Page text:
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Week In Review

April 12, 2008

CITY HALL

John Drayman is now pulling his own little red wagon as Glendale’s new mayor one year after he famously turned down a nomination for the position days after winning the municipal office.

At the time, all eyes turned to Drayman to give the swing vote on a stalemate for mayor, but he instead told his new colleagues that he would not climb aboard the “little red wagon” they were pulling and abstained, forcing Councilman Bob Yousefian to change his vote for Ara Najarian.

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This year’s mayoral appointment process was decidedly less chaotic, with a unanimous vote to appoint Drayman to the head post preluding a round of figurative back-patting for getting through what he called a “remarkably productive and dramatic year.”

His appointment as mayor comes three years after a meager showing in the polls during his failed 2005 bid for City Council, and just one year after supplanting former councilman Rafi Manoukian as the top vote-getter in the 2007 election.

 A city commissioner is under fire from his colleagues for apparently sending an e-mail Monday to City Councilman Dave Weaver in which he lobbied to have federal funding increased for two programs on a list of recommendations he had previously voted to support.

The e-mail, written by Community Development Block Grant Advisory Committee Vice-Chairman Gary Cornell, was denounced by Weaver on Tuesday during the joint Housing Authority meeting before calling for his resignation.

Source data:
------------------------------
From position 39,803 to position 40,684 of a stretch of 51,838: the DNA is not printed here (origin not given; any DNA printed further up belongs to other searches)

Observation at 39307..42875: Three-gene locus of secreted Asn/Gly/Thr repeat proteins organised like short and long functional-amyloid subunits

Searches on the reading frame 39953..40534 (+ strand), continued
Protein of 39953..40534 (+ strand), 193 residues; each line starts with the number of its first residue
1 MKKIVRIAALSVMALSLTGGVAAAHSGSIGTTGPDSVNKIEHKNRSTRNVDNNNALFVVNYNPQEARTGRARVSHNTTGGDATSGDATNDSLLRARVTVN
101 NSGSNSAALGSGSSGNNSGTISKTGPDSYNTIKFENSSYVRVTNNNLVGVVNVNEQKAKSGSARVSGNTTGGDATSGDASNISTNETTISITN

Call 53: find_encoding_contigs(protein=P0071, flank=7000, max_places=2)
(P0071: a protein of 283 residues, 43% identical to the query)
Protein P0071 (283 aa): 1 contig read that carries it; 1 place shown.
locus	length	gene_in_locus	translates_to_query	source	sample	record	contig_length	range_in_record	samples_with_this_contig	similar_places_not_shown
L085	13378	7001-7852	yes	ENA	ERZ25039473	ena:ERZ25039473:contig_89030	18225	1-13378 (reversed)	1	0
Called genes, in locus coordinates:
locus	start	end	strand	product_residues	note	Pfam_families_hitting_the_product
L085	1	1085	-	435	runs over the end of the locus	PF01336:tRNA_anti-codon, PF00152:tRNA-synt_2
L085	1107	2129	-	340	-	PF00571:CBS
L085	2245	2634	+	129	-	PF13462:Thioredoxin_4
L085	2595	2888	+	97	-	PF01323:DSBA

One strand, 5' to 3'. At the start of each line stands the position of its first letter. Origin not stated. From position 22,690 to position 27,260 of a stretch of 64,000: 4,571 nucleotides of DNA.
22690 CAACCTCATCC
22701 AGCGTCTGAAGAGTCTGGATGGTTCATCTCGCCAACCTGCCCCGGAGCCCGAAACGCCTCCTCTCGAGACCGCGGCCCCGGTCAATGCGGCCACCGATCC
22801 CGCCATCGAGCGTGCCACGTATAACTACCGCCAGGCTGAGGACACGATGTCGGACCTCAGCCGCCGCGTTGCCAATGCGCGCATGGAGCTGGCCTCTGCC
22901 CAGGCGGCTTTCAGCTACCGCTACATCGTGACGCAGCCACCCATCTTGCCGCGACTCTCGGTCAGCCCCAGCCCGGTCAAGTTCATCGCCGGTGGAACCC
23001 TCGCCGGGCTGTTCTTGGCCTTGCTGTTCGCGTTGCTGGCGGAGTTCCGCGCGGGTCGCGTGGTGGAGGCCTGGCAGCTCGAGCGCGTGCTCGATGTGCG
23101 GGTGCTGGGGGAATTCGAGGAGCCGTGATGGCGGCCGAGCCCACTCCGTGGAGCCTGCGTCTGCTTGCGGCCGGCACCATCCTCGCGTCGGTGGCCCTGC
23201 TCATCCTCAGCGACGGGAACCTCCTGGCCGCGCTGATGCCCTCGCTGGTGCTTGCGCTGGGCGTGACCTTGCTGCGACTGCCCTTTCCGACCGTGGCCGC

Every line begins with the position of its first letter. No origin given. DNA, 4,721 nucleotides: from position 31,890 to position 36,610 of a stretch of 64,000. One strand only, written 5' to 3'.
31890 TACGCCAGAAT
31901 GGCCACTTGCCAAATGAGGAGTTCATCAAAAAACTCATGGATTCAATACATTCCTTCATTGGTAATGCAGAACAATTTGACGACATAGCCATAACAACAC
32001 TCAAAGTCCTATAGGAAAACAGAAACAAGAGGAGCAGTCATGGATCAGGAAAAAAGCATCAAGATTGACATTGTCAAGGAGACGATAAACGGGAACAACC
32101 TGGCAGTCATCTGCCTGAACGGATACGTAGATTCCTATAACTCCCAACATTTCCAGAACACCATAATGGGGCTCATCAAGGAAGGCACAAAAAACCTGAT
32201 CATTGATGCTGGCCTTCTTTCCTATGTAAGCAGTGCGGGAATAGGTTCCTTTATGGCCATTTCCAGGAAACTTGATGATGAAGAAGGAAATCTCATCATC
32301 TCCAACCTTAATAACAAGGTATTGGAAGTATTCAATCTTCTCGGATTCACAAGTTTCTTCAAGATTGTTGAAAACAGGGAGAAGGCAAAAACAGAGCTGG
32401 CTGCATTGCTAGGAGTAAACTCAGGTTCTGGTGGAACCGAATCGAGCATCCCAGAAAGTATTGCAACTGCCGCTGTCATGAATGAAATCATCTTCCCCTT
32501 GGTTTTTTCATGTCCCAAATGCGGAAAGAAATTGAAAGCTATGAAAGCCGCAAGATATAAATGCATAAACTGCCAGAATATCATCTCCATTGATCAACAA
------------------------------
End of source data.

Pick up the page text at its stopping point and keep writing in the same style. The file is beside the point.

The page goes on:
The seven-member Housing Authority, which includes all five City Council members and is chaired by Weaver, was scheduled to deliberate on how to disburse $503,154 in federal grants to 20 nonprofit community service organizations. Those deliberations were continued to next week after 50 speakers made their final pitches for funding.

In January, the Community Development Block Grant Advisory Committee voted unanimously to send its recommendations on how the federal money should be divvied up among the applicants after undergoing two all-day pitching sessions and weeks of site visits for evaluation.

PUBLIC SAFETY

Less than two weeks after hundreds of mourners were granted access to Grand View Memorial Park for the first time in 10 months, stakeholders in the troubled cemetery are planning another opening in late May.

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